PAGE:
All of that, AK, but don't ever underestimate good, old-fashioned stupidity!

Anonymous said...

Gay? - it's de rigeur in politics and a battle not worth fighting for Cam.

I have poked fun at the Churches but I rather like them really. Decent architecture and craftsmanship, a quiet place to ponder, the smell of wax and wood preserver. I see them as a sort of Social Services for the spirit attending to those moments in life when some small ceremony is called for.

I don't suppose God cares much if the vicar or the celebrants are gay or not - and Church dogma is a flexible affair - heretics, slavery, undeserving poor, just and unjust wars all have found their place in the pulpit. Who knows what next year's anathema will be.

Demetrius said...

Firstly, do I recognise that Church? Please, where is it? Secondly, it really is a dreadful muddle. What about all the very many non-sexual long term partnerships, vital to some, that are excluded from the legal benefits of "marriage". Why should not two elderly sisters living together for mutual support not have a legal partnerships arrangement for the relevant benefits and probate protection?

A K Haart said...

David - I don't!

Roger - I don't go to church so it's outside my competence and I've chosen to look at it from a purely political angle. However, I don't like politicians using issues like this - I don't trust their competence either.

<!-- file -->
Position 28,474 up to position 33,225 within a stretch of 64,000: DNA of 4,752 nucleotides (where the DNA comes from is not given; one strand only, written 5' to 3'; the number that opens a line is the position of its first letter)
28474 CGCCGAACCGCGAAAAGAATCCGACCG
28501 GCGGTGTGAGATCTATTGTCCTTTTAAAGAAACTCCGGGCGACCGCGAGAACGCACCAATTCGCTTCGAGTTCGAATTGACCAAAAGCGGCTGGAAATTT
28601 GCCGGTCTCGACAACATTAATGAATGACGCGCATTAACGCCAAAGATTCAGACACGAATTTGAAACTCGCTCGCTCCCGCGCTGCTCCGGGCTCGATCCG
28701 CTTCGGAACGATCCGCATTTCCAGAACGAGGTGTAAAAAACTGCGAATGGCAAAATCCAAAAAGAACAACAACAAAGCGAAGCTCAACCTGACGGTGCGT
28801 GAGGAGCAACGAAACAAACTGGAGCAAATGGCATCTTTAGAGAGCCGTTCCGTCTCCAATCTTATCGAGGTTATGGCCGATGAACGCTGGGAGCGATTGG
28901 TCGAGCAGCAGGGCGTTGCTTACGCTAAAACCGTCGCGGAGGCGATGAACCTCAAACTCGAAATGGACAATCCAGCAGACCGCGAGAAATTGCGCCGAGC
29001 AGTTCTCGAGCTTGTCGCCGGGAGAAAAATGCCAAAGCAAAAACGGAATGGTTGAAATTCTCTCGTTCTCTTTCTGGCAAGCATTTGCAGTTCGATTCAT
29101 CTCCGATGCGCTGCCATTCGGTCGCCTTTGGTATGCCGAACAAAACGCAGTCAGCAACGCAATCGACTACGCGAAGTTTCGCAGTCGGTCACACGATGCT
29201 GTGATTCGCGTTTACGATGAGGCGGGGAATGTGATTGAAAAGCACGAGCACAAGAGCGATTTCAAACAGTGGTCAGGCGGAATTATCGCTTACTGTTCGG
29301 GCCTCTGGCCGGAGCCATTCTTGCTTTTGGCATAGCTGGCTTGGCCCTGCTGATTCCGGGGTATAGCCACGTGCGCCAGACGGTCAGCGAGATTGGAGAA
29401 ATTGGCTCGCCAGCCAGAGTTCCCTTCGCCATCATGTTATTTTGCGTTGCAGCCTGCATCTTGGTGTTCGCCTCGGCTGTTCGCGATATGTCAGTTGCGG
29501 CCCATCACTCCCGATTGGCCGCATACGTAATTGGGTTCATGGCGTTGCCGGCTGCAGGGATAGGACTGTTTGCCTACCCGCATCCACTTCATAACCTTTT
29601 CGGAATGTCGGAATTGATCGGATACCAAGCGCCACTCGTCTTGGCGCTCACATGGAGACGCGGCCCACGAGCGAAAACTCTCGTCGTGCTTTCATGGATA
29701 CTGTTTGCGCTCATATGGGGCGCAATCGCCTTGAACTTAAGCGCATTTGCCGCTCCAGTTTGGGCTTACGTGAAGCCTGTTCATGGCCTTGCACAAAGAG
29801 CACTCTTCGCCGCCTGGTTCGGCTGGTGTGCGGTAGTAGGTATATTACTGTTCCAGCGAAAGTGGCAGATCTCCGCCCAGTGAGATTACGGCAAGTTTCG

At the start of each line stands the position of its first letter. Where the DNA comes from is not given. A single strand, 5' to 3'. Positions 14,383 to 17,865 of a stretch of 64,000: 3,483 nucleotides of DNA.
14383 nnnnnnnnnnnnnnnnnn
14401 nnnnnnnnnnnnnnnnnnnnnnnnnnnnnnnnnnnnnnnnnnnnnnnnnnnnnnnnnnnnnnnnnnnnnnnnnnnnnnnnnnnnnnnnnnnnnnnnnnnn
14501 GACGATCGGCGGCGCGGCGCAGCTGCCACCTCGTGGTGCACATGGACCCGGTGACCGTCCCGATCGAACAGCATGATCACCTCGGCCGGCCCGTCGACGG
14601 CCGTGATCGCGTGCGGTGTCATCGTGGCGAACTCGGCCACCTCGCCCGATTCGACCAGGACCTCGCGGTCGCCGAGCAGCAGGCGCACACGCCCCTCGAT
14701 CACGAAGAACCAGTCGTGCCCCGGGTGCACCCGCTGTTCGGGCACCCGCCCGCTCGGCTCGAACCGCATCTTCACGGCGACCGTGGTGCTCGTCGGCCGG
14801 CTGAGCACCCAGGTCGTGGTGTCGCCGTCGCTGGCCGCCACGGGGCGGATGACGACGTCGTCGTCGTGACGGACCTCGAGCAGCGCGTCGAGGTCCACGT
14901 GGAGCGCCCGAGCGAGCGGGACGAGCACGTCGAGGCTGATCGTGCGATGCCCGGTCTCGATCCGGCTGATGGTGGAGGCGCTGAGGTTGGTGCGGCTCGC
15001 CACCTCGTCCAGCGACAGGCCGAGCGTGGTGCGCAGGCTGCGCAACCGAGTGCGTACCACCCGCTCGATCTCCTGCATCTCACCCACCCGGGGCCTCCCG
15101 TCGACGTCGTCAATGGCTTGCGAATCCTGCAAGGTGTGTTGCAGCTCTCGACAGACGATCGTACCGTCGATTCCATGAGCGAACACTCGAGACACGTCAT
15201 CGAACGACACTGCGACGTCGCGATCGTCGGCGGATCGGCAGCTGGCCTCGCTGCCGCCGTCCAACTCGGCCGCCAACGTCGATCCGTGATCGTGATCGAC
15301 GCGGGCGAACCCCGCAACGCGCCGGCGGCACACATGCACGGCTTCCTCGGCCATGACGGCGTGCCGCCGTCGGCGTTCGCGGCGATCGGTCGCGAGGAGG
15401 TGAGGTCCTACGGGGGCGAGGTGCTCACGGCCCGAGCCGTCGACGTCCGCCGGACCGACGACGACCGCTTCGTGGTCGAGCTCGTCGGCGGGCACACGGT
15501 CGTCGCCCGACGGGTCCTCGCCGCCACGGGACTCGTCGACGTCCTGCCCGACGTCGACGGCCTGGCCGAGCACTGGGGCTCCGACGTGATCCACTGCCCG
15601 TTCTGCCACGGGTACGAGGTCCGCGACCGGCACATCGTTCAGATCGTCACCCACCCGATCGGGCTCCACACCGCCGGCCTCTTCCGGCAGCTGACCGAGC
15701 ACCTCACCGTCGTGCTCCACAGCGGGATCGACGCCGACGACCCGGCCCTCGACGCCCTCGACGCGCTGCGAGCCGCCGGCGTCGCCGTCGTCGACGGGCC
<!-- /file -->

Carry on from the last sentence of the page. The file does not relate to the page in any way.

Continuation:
Demetrius - I did a post on it a while back.

It's the Church of St Peter and St Paul, Church Lane, Chaldon.

As I've said in answer to Roger, the issue itself is outside my competence through lack of personal experience, but I mistrust Cameron, his intentions and his competence.

James Higham said...

Quite apart from the issue itself, this is obviously provocation from Cameron for political purposes. I can only assume he wishes for a split in the party, with him hoping he'd have a majority if the Labour moderates and LibDems came over.

That would, he hopes, strand the right into a 20% rump mumbling in the corner. The problem is that much of what is being said up and down the country is currently aligned more with the right than the centre. He'd be in for a shock.

A K Haart said...

James - yet I don't see Cameron as much of a risk-taker. Interesting times.

Unknown said...

Dave's promise that churches can refrain from carrying out gay marriages if they wish has already been deemed illegal by the ECHR in a French case.
Once a state allows gay marriage in church then a church can't refuse a gay marriage.
Like the minmimum alcohol pricing, votes for prisoners etc it's not up to the UK to decide anymore.
But they all know this and are taking us for fools.
Which most of us and the media certainly are.
Sad but totally fruitless trying to tell anyone this as they assume we're in charge of our own affairs. Rather than the EU.

banned said...

Then of course there is a 4th.
Dave is continuing the NWO/Gramsci/Frankfurt School/Common Purpose decommissioning of the old order.

A K Haart said...

Lord M - I didn't pick up on that, but the whole issue feels like preparing the ground for legal challenge.

banned - yes it's certainly an attack on the old order. Why Cameron would take the risk though - I don't quite get that.

banned said...

Because he wants his ride on the EU gravy train AK.